The “R” rule may have been true 30 or 40 years ago, but thanks to advances in aquaculture it has fallen by the wayside. It used to be fishermen dug for oysters only in the colder “R” months (September through April) to avoid the spawning season.
Warm waters (above 60 degrees) encourage spawning, rendering oysters bland, soft-textured, and small. Once the spawning season is complete, oysters are generally plumper and better-tasting, thus commanding a higher price tag.
Today’s oysters are more likely to be farmed than found, with farmers having more control over the conditions in which they are grown, harvested, and stored. This means that oyster cultivators can plant oysters in cold waters, thereby staggering spawning and keeping their product available year-round. So forget the “R” rule—any time is fine for eating oysters.
The heaviness of the shell is immediately noticeable. The light, sweet aroma wafts over a sparkling liquor. The meat floats inside the shell. The liquor reveals a balance of brine and sweetness, while the bite is full-bodied.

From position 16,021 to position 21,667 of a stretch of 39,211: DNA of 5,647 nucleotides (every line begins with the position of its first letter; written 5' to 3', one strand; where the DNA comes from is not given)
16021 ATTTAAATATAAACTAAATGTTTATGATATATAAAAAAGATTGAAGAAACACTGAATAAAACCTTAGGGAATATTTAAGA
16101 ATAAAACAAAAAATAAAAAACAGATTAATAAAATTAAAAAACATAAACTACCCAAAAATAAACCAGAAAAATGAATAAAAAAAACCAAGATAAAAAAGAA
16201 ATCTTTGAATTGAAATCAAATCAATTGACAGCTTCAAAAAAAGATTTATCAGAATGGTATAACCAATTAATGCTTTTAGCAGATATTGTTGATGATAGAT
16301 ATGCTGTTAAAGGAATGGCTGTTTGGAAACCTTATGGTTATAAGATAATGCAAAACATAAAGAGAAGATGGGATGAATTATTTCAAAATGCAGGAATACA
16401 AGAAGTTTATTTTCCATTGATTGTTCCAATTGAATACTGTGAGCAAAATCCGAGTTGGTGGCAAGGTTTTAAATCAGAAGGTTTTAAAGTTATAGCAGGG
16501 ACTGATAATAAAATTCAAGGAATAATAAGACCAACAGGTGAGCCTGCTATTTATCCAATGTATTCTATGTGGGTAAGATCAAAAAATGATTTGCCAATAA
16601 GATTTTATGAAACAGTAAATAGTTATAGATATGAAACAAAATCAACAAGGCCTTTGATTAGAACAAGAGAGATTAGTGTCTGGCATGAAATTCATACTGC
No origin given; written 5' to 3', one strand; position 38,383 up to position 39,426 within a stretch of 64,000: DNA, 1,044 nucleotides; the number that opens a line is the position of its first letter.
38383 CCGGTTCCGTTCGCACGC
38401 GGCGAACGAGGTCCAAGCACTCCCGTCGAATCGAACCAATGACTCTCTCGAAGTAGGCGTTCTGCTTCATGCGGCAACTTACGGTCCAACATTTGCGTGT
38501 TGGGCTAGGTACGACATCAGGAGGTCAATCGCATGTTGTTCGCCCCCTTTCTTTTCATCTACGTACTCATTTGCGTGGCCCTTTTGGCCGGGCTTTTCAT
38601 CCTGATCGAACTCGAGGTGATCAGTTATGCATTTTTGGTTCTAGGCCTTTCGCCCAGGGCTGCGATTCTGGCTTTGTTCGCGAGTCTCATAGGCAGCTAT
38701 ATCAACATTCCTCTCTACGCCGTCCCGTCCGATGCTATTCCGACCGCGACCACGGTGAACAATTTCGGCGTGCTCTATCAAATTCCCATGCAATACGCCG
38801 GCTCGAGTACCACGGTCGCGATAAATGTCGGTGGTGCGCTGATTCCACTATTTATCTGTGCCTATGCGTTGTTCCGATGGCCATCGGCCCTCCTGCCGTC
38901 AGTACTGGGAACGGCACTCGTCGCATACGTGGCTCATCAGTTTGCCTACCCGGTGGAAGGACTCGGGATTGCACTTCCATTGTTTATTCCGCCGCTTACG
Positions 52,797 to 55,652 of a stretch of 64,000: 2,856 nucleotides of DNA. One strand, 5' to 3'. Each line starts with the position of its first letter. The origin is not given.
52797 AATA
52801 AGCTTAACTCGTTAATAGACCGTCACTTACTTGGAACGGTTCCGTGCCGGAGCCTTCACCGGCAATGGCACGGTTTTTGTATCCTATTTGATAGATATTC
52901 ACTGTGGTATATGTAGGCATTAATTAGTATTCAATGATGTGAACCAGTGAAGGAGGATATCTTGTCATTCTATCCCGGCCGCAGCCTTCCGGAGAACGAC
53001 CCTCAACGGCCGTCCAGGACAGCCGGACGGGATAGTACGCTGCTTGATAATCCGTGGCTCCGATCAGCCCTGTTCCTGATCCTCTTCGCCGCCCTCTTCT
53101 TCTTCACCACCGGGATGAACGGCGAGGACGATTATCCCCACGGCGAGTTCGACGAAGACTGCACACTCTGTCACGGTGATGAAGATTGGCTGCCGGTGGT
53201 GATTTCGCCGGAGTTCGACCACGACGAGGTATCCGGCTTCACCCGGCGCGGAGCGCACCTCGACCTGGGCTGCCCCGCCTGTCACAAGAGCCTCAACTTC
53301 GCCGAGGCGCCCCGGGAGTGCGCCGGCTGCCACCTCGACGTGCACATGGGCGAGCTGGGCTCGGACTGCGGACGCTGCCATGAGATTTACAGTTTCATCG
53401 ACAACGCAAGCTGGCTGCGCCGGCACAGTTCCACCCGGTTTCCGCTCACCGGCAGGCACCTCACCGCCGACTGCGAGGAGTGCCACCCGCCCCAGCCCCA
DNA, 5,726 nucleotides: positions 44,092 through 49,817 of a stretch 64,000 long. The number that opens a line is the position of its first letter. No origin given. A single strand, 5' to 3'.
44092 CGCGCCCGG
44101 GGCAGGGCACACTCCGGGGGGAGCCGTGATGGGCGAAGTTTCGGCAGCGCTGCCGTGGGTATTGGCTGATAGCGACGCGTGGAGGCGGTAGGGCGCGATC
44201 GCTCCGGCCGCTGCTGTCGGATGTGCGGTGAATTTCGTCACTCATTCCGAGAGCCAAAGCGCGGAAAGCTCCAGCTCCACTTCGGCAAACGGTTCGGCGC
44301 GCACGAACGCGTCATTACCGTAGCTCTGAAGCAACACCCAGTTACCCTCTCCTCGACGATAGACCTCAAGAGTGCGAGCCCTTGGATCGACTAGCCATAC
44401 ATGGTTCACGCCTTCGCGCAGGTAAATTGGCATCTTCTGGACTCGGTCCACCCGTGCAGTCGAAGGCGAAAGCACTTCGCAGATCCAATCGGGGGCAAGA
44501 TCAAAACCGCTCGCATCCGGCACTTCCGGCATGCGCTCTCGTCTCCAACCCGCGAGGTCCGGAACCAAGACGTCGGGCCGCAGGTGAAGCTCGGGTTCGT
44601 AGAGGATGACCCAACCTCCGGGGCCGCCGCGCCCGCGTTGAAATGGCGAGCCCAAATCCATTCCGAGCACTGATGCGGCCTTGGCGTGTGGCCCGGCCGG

Layers of creamed spinach flavor capture the essence of the Gulf. The savory flavor remains for a nice stay before gently fading with hints of sweetness and the salts.
Oyster afficinados savor them raw and served on ice, but they can also be enjoyed chargrilled, fried, Rockerfellered, or part of a stew or gumbo.
The scent reminds one of a salty morning breeze. The slender shell is a deep and houses a lean, golden meat bathed in liquor. Take a sip of the zing of salts. The meat is light and makes for very smooth eating with hints of green pepper. A crisp, clean finish remains for the perfect amount of time.
The ACE Basin, in the South Carolina Lowcountry, spans approximately 350,000 acres and is one of the largest undeveloped estuaries on the Atlantic Coast.